Catherine Byrne* examines the situation around Special Religious Education in NSW. “Scripture” volunteers are armed with booklets Anglican Youthworks Christian Education Publications produce for this purpose. A visit to the site informs us;
“Connect is CEP’s Christian Religious Education resource for Infants, Lower Primary, and Upper Primary students. Based on a three year cycle, Connect teaches students the key components and themes of the Bible and Christian belief while encouraging them to apply the learning to their own lives.”
Developments across the nation suggest problems continue to arise from what seems to be a funneling of childrens awe and wonder into a constricted creed and archaic notions. Notions we’ve taken centuries to break away from. Perhaps most disturbing is that Christianity itself – once so capable of separating the wheat from the whacky – now appears to be a brand name that motivates devotees to greater and greater heights of intellectual dishonesty.
An excellent opportunity for relevant education exists here, but is simply not being met.
Why tolerate racism, discrimination and segregation in schools?By Catherine Byrne © ABC Religion and Ethics, April 12th, 2011:
Many Australian parents would be shocked at what happens in some public school Special Religious Education (SRE) or “Scripture” classes.
In a culture that expounds the benefits of diverse, values-based education, children are being told that “God gets angry at men who marry foreign women,” that foreign nations have “disgusting customs” and that worshipping “fake gods” – that is, gods other than “the God of Israel” is a sin worse than “both adultery and murder.”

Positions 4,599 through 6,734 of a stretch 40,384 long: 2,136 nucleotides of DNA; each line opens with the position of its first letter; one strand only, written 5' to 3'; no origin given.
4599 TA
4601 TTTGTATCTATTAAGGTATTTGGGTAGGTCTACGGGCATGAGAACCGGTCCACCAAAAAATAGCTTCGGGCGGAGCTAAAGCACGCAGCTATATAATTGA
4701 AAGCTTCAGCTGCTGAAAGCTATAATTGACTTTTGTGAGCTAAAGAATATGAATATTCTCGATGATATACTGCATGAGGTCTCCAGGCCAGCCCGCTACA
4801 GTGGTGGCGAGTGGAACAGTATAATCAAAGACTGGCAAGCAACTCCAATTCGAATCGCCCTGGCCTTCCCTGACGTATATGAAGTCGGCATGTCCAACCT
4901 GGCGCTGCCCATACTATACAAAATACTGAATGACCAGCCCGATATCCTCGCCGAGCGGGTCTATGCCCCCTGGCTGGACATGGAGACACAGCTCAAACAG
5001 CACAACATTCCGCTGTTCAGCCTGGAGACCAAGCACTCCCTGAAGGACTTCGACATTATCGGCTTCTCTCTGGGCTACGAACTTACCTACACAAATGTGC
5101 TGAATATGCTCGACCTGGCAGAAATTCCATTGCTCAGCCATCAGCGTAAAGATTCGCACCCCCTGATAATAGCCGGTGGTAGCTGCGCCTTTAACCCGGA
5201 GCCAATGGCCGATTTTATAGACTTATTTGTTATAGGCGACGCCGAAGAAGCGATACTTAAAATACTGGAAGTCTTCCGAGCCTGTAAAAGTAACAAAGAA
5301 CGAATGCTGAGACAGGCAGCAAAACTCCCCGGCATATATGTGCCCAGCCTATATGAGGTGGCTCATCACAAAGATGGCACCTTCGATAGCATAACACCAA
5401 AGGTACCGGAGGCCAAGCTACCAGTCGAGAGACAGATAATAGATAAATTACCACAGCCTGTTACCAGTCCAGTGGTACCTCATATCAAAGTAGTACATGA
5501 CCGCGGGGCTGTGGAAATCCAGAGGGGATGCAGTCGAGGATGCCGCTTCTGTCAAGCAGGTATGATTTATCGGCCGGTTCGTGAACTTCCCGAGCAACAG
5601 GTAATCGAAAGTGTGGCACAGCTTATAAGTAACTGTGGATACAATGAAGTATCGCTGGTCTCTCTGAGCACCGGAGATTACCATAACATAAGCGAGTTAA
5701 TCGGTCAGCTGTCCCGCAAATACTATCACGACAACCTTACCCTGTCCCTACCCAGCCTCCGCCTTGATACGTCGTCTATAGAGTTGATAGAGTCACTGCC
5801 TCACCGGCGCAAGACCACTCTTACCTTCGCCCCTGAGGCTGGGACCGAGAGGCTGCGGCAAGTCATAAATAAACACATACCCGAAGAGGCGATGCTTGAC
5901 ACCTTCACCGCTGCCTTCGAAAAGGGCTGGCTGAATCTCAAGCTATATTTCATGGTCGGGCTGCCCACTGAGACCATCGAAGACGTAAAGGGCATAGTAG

Connect: Connecting children with Christ is a series of booklets produced for “Scripture” volunteers by Anglican Youthworks’ Christian Education Publications and in turn presented to NSW primary students. But Connect lessons exhibit a disturbing underlying racism.
For instance, one lesson recounts the Old Testament story in which King Ahab marries an “evil, foreign woman,” Jezebel. As a consequence of allowing her freedom to worship what God she wills, Ahab is brutally killed. During one particular class in which this lesson was delivered, the instructor asked a South Asian girl to role-play Jezebel.
In another instance, children were given handouts containing gory details from the biblical story, that “prostitutes washed themselves in the murdered [Ahab’s] blood … and dogs licked [it] off the ground.”
Surely there is no question that this material is inappropriate for 9 and 10 year olds. Nonetheless, Kenton Webb, a representative of Anglican Youthworks, has said, “Whether you like it or not, whether it’s brutal or not, it’s in the Bible.”
The sad fact is that “Scripture” lessons containing racist and homophobic sentiments, overt proselytising and the truly bizarre are delivered in many schools. I know this because parents, teachers and principals who are desperate to change the status quo tell me. Some have even sent me copies of complaints they have lodged with the Education Departments of various states.
Parents tell me that they often feel unable to express their concern, because they don’t want to risk their relationship with the school. The schools in turn don’t want to express their concern because doing so could jeopardise the donations of money and equipment they receive from local churches.
* – Cathy Byrne is a PhD scholar at Macquarie University’s Centre for Research on Social Inclusion, where her research focuses on religious instruction in Australian public primary schools. [Source – ABC Religion and Ethics]